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India : E-Readiness Assessment Report 2005

Listed author(s):
  • R. Venkatesan


  • Wilima Wadhwa
  • M.R. Saluja
  • Rupa Malik
  • Bibek Ray Chaudhuri
  • Kanika Kalra
  • Sujit Basu
  • R. Chandrashekhar
  • S. P. Singh
  • Vineeta Dixit
Registered author(s):

    Information and Communication Technology (ICT) is increasingly recognised as an essential tool of development a tool which empowers the poor by enhancing skills, increasing productivity and improving governance. The success of ICTenabled development (or e-Development) is measured not only by the diffusion of technology, but also by advances in development itself. The contribution of ICT can be viewed at two different but interrelated levels : ICT growth and ICT diffusion. The former refers to the contribution in output, employment, export earnings, etc., resulting from production of ICT related goods and services that are limited to just one segment of the economy. The latter refers to IT-induced development through enhanced productivity, competitiveness, growth and human welfare resulting from the use of this technology by differentsectors of the economy and society. International research findings in the context of developing and developed countries reveal that unlike old technologies (radio, television, etc.) which are more demand driven, ICT is more supply driven and leaves greater scope for diffusion agents (Non-Government Organisations or NGOs, Government, private sector and other actors) to influence the diffusion process. Firstly, unlike earlier technologies, investment in the Internet, personal computers, etc. essentially complements investments already made in communications technologies like satellites, telephone and cable TV networks. Secondly, newly developed software technology in India has replaced the requirement of broadband and thus provides full connectivity in rural areas. Thirdly, ICT is multi-user by nature, which, in turn, leaves scope for Internet kiosks, Internet cafes and Community Information Centres (CICs), providing access to many. In India, the IT sector has not only grown in size but also complexity. Indian States resemble little nations. So, it is important to take regular stock of e-Readiness at the Country and State/ Union Territory levels to ascertain the status of underlying infrastructure, human resources, policy regime, environment climate, etc. and arrive at the steps needed to be taken to optimise the potential. Before we introduce our e-Readiness methodology, it would be instructive to look at the various e-Readiness assessment models used elsewhere.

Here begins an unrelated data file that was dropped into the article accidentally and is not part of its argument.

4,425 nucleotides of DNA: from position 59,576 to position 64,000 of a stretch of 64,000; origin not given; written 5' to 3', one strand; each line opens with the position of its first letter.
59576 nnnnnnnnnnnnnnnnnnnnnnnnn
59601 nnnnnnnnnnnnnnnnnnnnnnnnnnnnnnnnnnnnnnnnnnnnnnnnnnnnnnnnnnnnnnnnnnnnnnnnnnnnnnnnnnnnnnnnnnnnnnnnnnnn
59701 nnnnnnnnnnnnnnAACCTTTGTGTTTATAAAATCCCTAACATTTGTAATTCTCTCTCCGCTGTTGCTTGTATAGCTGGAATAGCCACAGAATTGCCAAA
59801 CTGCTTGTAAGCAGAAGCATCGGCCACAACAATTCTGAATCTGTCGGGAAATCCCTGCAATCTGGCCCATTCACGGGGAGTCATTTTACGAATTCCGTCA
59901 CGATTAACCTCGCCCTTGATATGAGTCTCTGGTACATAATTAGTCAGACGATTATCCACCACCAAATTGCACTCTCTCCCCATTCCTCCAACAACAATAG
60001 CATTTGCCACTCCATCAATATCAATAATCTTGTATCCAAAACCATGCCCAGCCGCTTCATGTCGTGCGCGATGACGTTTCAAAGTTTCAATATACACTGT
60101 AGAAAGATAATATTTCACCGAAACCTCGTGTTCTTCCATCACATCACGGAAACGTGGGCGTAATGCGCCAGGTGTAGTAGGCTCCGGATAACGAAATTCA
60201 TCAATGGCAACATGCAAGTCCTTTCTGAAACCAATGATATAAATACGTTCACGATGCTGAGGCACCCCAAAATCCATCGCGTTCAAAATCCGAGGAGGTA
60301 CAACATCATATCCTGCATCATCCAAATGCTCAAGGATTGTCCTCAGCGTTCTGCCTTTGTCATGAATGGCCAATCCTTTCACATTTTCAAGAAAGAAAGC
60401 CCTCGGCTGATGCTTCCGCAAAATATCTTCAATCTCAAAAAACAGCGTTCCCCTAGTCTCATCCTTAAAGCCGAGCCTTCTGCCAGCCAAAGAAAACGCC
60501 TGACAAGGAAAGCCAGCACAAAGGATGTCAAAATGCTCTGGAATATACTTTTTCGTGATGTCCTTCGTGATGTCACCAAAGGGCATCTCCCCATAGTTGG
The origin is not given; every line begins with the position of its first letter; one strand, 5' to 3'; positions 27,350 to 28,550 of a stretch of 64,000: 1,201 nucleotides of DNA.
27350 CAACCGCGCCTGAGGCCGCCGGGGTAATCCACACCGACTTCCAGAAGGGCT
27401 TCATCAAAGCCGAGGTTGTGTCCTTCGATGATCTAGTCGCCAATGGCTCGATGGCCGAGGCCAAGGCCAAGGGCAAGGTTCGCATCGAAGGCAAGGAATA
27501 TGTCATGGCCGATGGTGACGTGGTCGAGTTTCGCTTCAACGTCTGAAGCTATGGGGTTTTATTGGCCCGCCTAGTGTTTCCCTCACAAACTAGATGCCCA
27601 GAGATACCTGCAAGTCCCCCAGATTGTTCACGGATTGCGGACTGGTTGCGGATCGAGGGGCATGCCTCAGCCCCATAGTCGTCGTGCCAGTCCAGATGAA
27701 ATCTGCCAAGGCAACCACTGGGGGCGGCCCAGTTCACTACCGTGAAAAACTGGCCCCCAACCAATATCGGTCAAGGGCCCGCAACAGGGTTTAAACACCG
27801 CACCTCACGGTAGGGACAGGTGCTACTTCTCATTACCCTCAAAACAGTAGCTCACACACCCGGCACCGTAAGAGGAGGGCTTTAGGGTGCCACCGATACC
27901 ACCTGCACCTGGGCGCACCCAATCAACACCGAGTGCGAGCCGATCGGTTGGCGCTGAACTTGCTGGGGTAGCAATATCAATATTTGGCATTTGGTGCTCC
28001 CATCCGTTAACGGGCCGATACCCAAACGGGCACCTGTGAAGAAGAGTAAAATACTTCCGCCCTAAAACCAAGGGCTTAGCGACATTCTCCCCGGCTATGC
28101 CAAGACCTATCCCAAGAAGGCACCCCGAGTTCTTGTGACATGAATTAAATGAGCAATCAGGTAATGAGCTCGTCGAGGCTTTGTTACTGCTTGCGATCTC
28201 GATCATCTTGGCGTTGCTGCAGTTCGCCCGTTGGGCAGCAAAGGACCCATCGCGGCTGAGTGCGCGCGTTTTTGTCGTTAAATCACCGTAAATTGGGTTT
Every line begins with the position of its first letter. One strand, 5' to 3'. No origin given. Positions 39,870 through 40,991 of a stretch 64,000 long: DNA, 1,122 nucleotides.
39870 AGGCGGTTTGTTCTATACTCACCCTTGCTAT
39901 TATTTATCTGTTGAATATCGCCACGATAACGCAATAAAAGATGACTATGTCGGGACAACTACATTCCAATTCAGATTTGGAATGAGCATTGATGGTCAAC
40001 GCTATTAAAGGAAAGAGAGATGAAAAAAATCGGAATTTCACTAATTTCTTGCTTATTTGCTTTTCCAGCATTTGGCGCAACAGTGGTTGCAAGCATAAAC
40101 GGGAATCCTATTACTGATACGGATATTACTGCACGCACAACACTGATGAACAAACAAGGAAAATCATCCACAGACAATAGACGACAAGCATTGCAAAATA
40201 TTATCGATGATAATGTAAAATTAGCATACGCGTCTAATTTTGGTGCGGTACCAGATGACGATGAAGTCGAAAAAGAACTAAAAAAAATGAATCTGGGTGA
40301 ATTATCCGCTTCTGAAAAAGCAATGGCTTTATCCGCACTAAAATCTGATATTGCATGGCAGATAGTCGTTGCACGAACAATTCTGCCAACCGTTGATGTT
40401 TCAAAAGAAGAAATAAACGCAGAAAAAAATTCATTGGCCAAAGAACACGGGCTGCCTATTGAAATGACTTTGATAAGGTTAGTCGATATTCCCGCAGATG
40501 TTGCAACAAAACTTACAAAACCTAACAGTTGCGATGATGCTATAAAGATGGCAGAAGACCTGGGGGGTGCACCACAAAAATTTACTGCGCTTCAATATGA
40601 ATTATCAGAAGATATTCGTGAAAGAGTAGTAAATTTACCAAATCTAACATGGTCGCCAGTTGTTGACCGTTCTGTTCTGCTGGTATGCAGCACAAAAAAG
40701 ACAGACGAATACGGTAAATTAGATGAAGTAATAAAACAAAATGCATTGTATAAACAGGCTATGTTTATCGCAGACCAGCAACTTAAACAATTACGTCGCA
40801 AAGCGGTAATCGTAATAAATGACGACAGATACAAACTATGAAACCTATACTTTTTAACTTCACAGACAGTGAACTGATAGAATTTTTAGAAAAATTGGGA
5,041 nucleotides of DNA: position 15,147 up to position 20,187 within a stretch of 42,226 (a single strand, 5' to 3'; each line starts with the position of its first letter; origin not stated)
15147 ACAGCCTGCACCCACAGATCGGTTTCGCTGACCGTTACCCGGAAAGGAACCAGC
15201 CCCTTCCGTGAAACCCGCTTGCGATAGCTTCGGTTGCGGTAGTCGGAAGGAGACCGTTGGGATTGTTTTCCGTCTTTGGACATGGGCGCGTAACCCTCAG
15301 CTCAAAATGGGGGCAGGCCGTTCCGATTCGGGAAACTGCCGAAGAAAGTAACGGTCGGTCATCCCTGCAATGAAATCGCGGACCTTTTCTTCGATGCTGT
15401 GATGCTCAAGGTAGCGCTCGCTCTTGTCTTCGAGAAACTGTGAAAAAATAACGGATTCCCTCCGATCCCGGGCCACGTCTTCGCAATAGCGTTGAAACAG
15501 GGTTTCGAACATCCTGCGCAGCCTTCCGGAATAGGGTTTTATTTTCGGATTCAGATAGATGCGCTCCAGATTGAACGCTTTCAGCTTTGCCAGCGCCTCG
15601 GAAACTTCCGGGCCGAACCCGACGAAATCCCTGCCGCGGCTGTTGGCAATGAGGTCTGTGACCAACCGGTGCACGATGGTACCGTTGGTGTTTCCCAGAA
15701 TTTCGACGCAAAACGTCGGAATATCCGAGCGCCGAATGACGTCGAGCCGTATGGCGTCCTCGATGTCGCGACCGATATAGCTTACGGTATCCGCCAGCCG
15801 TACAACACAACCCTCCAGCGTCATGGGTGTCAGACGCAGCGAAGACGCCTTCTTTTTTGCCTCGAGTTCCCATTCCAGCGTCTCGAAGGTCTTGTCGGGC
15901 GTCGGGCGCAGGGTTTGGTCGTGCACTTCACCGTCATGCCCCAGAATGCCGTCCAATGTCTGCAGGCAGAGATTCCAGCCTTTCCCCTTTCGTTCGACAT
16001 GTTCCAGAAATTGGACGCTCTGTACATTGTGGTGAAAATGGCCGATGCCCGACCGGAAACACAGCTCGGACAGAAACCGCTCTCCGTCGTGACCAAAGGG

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    Paper provided by East Asian Bureau of Economic Research in its series Development Economics Working Papers with number 22178.

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    Date of creation: Jan 2007
    Handle: RePEc:eab:develo:22178
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    1. Arora, Ashish & Athreye, Suma, 2002. "The software industry and India's economic development," Information Economics and Policy, Elsevier, vol. 14(2), pages 253-273, June.
    2. Joseph, K.J., 2002. "Growth of ICT and ICT for Development: Realities of the Myths of the Indian Experience," WIDER Working Paper Series 078, World Institute for Development Economic Research (UNU-WIDER).
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